NIST 800-171 NFO RA-1
|Cybersecurity Risk Assessment Template (CRA)||252.204-7008
NIST 800-171 3.11.1
|Vulnerability & Patch Management Program (VPMP)||252.204-7008
NIST 800-171 3.11.2
|Integrated Incident Response Program (IIRP)||252.204-7008
NIST 800-171 3.6.1
|Security & Privacy By Design (SPBD)||252.204-7008
NIST 800-171 NFO SA-3
|System Security Plan (SSP)||252.204-7008
NIST 800-171 3.12.4
|Cybersecurity Standardized Operating Procedures (CSOP)||252.204-7008
NIST 800-171 (multiple NFO controls)
|Continuity of Operations Plan (COOP)||252.204-7008
NIST 800-171 3.6.1
|Secure Baseline Configurations (SBC)||252.204-7008
NIST 800-171 3.4.1
|Information Assurance Program (IAP)||252.204-7008
NIST 800-171 NFO CA-1
|Cybersecurity Business Plan (CBP)||CMMC - C034-L4-P1163|
One of the most important things to keep in mind with procedures is that the "ownership" is different than that of policies and standards:
- Policies, standards and controls are designed to be centrally-managed at the corporate level (e.g., governance, risk & compliance team, CISO, etc.).
- Controls are assigned to stakeholders, based on applicable statutory, regulatory and contractual obligations.
- Procedures are by their very nature de-centralized, where control implementation at the team-level is defined to explain how the control is addressed (e.g., network team, desktop support, HR, procurement, etc.).
Given this approach to how documentation is structured, based on "ownership" of the documentation components:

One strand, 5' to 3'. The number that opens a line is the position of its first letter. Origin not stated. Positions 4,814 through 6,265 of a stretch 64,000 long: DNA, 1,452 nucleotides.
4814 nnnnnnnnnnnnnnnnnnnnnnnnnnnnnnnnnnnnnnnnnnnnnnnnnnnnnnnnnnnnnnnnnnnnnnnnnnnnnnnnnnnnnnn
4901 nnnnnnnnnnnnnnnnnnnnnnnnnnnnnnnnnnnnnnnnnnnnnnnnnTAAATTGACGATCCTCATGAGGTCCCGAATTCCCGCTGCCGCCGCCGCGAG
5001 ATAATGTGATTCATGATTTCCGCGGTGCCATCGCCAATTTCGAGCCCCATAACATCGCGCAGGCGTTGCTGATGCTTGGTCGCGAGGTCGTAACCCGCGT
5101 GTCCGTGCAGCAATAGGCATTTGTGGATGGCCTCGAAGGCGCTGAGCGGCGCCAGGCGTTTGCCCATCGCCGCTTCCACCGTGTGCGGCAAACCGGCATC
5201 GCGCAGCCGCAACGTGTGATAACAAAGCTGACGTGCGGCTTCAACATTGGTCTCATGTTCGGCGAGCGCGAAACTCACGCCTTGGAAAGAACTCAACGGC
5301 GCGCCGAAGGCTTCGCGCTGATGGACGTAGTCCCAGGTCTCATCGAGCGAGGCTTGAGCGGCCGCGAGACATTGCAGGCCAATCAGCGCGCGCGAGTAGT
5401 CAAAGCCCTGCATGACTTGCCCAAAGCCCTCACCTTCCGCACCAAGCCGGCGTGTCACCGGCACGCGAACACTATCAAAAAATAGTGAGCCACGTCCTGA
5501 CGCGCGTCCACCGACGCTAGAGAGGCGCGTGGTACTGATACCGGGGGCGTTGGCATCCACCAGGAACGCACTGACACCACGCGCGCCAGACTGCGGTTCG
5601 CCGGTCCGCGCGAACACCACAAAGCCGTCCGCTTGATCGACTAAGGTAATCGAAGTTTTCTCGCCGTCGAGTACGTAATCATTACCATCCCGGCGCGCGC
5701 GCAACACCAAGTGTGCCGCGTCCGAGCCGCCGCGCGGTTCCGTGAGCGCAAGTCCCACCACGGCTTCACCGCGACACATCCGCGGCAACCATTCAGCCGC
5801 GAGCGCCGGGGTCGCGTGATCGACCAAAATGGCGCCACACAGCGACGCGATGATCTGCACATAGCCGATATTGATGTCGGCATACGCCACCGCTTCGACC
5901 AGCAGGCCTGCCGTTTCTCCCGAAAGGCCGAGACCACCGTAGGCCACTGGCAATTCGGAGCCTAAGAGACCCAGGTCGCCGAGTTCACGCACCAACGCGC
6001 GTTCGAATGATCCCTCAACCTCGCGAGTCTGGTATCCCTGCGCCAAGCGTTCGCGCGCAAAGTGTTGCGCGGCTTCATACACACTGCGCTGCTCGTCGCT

- Policies, standards and controls are expected to be published for anyone within the organization to have access to, since it applies organization-wide. This may be centrally-managed by a GRC/IRM platform or published as a PDF on a file share, since they are relatively static with infrequent changes.
- Procedures are "living documents" that require frequent updates based on changes to technologies and staffing. Procedures are often documented in "team share" repositories, such as a wiki, SharePoint page, workflow management tool, etc.
Summary of the Products You'll See In The NIST 800-171 rev2 Bundles
We offer several bundles of our products, based on client needs. Some clients want just enough to get by to be considered compliant with NIST 800-171 and some clients want everything we sell, so we have options to meet every need! The following diagram helps demonstrate the layered nature of cybersecurity documentation. Policies & standards set the stage for teams/departments to create and implement programs that are function-specific.
- A policy on risk will define management's intent to manage risk (RA section of NIST 800-53);
- One of the standards supporting the risk policy might require an annual risk assessment (RA-3);
- Products such as the Risk Management Program (RMP) provide the middle-ground between the policy/standard and the actual deliverable risk assessment to provide risk-specific guidance on concepts such as acceptable risk, the methodology of risk management the organization aligns to, who within the organization can sign off on various levels of risk, etc.
If you would like to know more about how this works to help manage NIST 800-171, please contact us and we'd be happy to further explain how our documentation links together to create comprehensive, linked cybersecurity and privacy documentation.